Fruits and veg.
Beans (mature soy beans)
Nuts and Seeds (Pumpkin,
Squash, and Watermelon
Seeds, Peanuts, Almonds)
Research Institute for Sport and Exercise Sciences
University of Ulster
Preparing for Sport
• Optimum diet for normal population
• Carbohydrate:
• Protein:
• Fat:
50%
12-15%
30-35%
Research Institute for Sport and Exercise Sciences
University of Ulster
How does diet differ?
Optimal diet for most sports:
• Carbohydrate:
60-70%
• Protein:
12%
• Fat:
18-28%
Optimum diet for normal
population:
• Carbohydrate: 50%
• Protein: 12-15%
• Fat: 30-35%
Research Institute for Sport and Exercise Sciences
University of Ulster
Typical training day for an elite
Boxer
• Running/Cardio
– 30-60mins
• REST/MEAL
• Sparring/Boxing
– 3min rounds 30sec rest 10-15 rounds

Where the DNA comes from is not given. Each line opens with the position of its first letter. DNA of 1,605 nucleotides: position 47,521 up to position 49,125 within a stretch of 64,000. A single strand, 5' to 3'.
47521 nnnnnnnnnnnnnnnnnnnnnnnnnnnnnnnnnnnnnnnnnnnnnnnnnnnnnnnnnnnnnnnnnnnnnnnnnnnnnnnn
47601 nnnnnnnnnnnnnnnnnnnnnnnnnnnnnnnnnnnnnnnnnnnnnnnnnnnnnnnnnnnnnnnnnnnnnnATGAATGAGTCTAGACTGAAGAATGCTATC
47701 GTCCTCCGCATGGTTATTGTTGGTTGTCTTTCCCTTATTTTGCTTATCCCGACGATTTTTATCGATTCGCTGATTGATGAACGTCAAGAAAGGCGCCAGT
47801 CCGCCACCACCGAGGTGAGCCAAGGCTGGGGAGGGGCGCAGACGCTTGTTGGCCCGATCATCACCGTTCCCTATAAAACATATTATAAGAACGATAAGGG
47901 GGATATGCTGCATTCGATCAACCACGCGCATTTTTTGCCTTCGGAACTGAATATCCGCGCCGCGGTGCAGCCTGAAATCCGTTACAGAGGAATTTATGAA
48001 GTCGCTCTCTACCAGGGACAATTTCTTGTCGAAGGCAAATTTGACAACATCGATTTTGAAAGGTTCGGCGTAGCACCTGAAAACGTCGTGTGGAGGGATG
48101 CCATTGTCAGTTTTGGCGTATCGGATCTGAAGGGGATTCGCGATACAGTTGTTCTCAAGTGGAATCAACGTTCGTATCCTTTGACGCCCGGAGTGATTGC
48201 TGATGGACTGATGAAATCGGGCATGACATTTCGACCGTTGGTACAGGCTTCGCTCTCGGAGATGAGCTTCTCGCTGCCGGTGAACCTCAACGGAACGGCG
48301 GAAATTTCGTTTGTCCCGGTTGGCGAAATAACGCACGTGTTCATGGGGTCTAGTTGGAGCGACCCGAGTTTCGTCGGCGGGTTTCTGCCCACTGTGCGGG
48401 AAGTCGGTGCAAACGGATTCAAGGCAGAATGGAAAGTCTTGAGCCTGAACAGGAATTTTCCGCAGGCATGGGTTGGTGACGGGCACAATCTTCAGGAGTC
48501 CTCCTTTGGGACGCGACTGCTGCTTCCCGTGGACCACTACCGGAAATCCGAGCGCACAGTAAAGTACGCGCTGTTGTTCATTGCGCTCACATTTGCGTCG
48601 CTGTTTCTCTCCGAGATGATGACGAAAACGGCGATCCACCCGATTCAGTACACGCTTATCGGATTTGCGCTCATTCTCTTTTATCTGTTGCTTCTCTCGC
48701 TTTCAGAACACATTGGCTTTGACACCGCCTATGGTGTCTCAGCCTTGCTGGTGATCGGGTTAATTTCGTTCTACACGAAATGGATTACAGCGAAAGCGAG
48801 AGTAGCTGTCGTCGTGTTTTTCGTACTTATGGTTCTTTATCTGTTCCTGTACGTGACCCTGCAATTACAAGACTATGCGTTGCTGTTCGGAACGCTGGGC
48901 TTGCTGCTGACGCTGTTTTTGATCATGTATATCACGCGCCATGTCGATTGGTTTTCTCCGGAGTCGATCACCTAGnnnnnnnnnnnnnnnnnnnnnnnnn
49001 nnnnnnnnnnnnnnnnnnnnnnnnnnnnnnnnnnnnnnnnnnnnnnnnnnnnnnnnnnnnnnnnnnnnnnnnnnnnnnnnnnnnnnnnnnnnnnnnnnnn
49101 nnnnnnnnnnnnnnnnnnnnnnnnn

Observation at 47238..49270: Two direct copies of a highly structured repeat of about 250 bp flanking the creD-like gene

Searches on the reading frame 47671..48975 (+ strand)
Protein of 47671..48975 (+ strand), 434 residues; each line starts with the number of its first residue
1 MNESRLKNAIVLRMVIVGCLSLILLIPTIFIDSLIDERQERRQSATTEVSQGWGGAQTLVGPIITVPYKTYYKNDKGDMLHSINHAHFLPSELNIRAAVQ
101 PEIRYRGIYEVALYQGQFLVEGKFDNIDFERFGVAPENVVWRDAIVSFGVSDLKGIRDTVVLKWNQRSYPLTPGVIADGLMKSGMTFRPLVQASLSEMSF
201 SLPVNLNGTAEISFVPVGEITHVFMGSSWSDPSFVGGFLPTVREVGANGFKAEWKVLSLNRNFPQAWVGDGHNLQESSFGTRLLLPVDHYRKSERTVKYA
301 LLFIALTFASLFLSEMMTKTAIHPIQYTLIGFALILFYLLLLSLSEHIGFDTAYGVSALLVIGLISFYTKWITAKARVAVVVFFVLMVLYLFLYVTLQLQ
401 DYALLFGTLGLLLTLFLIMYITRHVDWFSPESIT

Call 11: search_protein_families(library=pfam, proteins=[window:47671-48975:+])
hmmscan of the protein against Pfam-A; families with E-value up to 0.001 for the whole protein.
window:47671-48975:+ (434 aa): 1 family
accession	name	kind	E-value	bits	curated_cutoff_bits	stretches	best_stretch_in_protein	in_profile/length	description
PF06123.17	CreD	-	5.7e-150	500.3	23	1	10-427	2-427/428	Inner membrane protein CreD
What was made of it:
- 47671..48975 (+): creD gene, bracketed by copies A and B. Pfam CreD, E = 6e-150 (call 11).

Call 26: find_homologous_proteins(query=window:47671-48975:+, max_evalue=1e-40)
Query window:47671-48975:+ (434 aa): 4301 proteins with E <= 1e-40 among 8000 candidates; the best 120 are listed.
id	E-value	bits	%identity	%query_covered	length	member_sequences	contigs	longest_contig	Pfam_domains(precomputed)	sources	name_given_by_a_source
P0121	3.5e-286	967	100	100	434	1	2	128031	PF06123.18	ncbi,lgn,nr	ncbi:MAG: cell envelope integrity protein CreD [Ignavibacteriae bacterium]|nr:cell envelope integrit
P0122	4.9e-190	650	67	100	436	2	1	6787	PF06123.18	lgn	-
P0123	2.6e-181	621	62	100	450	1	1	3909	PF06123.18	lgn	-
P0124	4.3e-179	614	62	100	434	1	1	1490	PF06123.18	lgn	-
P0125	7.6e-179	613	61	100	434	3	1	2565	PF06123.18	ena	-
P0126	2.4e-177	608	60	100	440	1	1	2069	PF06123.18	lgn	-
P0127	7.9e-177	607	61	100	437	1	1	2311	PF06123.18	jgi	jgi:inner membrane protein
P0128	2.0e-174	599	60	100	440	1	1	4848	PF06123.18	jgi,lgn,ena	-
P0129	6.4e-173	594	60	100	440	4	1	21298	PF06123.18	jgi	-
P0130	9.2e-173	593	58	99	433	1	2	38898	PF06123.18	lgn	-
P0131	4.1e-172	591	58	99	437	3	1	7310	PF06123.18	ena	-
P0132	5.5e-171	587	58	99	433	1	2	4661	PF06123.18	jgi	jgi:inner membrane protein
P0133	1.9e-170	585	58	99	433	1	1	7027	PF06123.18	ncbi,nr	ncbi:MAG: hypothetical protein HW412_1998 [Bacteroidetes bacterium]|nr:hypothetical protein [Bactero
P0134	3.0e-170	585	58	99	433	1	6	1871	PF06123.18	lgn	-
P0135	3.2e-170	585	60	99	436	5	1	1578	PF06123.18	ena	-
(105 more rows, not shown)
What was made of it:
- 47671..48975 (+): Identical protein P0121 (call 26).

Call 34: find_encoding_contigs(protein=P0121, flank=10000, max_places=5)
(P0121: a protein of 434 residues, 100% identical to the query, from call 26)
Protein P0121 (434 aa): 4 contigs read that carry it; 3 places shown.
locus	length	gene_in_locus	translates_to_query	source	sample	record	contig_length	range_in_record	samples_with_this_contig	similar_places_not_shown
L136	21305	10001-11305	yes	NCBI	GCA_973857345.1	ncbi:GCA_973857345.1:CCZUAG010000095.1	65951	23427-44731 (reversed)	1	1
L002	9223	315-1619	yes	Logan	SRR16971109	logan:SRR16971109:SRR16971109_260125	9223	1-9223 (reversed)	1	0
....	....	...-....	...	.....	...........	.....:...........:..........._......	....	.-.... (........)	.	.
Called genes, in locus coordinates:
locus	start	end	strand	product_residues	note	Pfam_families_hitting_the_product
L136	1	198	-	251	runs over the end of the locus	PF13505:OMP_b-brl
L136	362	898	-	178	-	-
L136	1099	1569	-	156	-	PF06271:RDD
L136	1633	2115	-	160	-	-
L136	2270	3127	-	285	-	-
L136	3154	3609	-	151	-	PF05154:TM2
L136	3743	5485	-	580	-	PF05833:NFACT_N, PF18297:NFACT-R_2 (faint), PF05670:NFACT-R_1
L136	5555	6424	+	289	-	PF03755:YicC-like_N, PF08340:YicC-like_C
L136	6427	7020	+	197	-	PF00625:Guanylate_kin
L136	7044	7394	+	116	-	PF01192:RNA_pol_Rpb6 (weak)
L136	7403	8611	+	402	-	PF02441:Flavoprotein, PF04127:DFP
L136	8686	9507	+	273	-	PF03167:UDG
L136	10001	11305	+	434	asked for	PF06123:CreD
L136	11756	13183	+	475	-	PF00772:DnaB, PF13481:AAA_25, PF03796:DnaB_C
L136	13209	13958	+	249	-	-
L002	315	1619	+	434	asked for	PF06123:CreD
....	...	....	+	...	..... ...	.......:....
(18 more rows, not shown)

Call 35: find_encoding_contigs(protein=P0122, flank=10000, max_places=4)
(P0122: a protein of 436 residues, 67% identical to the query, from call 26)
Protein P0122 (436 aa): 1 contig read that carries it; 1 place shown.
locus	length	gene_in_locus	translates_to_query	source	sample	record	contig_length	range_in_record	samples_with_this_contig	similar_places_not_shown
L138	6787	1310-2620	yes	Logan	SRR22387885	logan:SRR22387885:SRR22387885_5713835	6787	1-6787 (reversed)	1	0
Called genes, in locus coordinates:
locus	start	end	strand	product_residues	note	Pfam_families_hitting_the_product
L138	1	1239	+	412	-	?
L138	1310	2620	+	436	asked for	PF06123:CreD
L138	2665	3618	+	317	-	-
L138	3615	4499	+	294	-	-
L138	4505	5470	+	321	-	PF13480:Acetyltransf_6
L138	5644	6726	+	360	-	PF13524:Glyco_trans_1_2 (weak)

• REST/MEAL
• Weight Training
– 2 muscle groups pre session 4 sets of 20 reps per
muscle group 180 reps per gym session
Research Institute for Sport and Exercise Sciences
University of Ulster
Why is an athletes diet different?
• Energy
• Increased energy demands from increased activity
(working muscles)
• Maintenance of energy balance must be assessed
(energy in = energy out)
• Weight loss
• Increased fluid intake
Research Institute for Sport and Exercise Sciences
University of Ulster
Carbohydrate
Research Institute for Sport and Exercise Sciences
University of Ulster
Preparing for Sport
gut
blood
liver
glycogen
glucose
100 g
glycogen
300 g
Research Institute for Sport and Exercise Sciences
muscle
University of Ulster
Carbohydrate
• Carbohydrate
• Athletic performance limited by CHO availability
• High intensity + long duration sports
• High CHO diets maximize glycogen stores + 
performance
• After exercise, CHO replenished for subsequent
performance